16 September 2002
BAYER PLANS TO CUT ANOTHER 4,700 JOBS
Thursday September 12, 7:49 pm ET
Dow Jones Business News
BERLIN -- Bayer AG said Thursday that it will cut 4,700 more jobs, or 3.7% of its global work force, by 2005, citing the company's restructuring efforts, the weak economy and international competition.
The German pharmaceutical and chemical giant said that 40% of the job cuts will be in Germany, but didn't specify where the remaining cuts would occur.
The job cuts announced Thursday come on top of 10,300 cuts over the next four years that Bayer previously reported.
The earlier reductions came after safety concerns last year forced Bayer to pull its flagship cholesterol drug Baycol, a move that prompted the company to launch an overhaul. The cuts also followed Bayer's acquisition of Aventis SA's crop-science business. Bayer has about 128,000 employees.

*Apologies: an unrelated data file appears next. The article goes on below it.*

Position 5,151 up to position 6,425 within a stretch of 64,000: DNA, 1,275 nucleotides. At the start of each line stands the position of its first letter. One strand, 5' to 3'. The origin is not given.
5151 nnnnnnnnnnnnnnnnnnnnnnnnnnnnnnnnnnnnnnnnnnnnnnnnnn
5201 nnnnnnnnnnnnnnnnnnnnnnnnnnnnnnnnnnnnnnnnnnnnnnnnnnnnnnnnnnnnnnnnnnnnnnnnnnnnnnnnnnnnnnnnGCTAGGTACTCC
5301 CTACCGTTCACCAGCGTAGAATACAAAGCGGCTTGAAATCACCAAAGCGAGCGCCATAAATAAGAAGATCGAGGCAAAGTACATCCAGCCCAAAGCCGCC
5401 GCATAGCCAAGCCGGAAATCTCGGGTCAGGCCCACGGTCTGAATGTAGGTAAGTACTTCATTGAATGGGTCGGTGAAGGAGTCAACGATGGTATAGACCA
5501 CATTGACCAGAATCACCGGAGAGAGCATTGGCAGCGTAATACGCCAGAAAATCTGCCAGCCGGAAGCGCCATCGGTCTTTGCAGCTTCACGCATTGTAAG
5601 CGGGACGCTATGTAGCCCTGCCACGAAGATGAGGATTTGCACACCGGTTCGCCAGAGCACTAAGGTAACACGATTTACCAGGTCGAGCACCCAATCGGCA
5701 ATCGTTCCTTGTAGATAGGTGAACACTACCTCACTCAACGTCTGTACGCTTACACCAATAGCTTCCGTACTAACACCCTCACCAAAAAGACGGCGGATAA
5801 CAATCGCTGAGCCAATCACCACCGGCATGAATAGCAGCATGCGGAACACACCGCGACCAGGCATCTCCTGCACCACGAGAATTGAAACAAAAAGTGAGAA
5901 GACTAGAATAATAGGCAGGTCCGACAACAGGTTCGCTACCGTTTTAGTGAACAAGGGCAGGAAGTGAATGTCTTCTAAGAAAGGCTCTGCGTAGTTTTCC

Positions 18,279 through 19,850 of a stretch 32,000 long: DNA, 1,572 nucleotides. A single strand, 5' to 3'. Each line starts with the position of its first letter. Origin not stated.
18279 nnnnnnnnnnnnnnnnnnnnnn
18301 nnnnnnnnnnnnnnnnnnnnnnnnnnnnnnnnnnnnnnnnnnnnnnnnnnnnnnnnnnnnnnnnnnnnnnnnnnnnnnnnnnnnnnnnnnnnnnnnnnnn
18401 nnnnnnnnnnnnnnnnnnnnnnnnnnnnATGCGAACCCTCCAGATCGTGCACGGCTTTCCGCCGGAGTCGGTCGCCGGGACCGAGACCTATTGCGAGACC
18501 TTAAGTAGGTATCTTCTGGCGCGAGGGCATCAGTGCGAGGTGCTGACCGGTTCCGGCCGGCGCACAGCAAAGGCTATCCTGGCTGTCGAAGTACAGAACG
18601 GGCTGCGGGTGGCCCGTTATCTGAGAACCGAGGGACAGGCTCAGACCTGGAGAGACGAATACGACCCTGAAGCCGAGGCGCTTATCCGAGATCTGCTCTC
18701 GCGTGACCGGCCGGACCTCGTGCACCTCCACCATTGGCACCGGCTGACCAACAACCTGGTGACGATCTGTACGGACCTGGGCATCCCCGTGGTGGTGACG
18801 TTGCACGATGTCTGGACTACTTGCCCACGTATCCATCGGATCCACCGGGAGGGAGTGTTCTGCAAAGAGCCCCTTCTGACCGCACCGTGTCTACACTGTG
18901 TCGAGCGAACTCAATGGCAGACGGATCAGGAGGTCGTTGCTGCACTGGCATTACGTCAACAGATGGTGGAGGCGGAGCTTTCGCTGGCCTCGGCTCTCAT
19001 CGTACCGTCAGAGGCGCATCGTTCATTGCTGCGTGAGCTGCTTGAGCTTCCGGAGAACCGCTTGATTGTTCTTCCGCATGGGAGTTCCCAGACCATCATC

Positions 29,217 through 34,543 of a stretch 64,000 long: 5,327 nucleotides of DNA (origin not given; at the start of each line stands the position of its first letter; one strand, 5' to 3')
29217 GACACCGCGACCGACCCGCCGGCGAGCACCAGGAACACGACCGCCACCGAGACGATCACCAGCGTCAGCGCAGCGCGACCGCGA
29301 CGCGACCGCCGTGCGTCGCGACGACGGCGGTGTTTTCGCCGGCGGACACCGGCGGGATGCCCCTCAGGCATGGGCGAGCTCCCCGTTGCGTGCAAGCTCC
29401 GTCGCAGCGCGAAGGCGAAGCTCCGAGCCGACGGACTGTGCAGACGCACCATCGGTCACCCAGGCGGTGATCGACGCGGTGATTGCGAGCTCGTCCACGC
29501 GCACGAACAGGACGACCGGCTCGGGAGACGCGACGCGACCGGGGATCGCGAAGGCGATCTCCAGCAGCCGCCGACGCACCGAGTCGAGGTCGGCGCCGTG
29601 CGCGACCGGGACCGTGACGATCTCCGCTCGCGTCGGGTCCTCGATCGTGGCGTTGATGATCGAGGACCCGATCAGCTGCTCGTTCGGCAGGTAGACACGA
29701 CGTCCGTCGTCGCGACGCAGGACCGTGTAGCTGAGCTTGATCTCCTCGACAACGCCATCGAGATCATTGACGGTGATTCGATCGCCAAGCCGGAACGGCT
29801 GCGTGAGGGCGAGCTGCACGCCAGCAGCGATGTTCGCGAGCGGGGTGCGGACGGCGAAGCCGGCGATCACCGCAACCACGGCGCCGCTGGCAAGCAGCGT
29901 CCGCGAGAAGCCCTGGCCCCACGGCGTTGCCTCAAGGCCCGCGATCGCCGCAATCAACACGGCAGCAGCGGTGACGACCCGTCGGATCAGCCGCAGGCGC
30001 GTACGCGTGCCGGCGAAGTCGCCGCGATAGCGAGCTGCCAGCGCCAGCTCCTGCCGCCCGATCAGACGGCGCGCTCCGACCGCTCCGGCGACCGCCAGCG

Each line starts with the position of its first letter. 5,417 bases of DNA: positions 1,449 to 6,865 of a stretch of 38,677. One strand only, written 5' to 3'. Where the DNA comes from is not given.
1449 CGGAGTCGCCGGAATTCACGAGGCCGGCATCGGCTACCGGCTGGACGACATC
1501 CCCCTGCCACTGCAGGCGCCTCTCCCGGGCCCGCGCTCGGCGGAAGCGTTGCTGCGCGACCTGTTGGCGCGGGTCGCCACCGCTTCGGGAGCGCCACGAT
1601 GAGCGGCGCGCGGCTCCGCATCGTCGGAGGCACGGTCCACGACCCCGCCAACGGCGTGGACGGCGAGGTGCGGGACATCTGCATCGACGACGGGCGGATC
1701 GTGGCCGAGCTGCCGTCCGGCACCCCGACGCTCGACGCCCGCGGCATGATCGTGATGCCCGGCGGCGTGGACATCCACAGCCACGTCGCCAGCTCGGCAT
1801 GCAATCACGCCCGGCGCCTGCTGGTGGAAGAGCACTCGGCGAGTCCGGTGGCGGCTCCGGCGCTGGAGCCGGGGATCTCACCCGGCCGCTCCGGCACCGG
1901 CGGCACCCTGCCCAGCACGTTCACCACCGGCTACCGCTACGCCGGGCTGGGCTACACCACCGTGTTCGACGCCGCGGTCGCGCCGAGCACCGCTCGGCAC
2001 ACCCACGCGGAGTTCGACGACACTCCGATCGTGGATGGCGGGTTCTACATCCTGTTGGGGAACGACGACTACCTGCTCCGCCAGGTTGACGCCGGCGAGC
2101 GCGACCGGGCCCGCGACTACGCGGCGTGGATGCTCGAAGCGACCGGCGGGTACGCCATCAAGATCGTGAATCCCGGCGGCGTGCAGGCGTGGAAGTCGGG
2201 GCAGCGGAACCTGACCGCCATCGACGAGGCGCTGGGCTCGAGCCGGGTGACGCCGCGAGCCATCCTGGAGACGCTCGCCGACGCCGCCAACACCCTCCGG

"This action is unfortunately essential in order to maintain Bayer's competitiveness in these difficult times and pave the way for sustained growth," Werner Wenning, the company's chief executive, said in a prepared statement.
In August, Bayer posted a steep drop in second-quarter earnings as sales at nearly all its divisions dwindled. Most analysts had anticipated the decline as Bayer continued to reel from the withdrawal of Baycol. However, the tumble was more severe than expected, driven by another slide in prices for some of Bayer's biggest chemical products and a surprising profit drop at its agro-chemicals business.
Bayer also has been searching for a partner for its drug business, which is still trying to recover from the loss of Baycol after the drug was linked to several dozen patient deaths. At the time of its withdrawal from the market last August, it was Bayer's fastest-growing drug and one of its few big sellers not facing imminent generic-drug competition.
Adding to the company's woes, Bayer announced in July that it would delay the U.S. launch of Vardenafil, an impotence drug to rival Pfizer Inc.'s Viagra and a potential blockbuster for the German concern.
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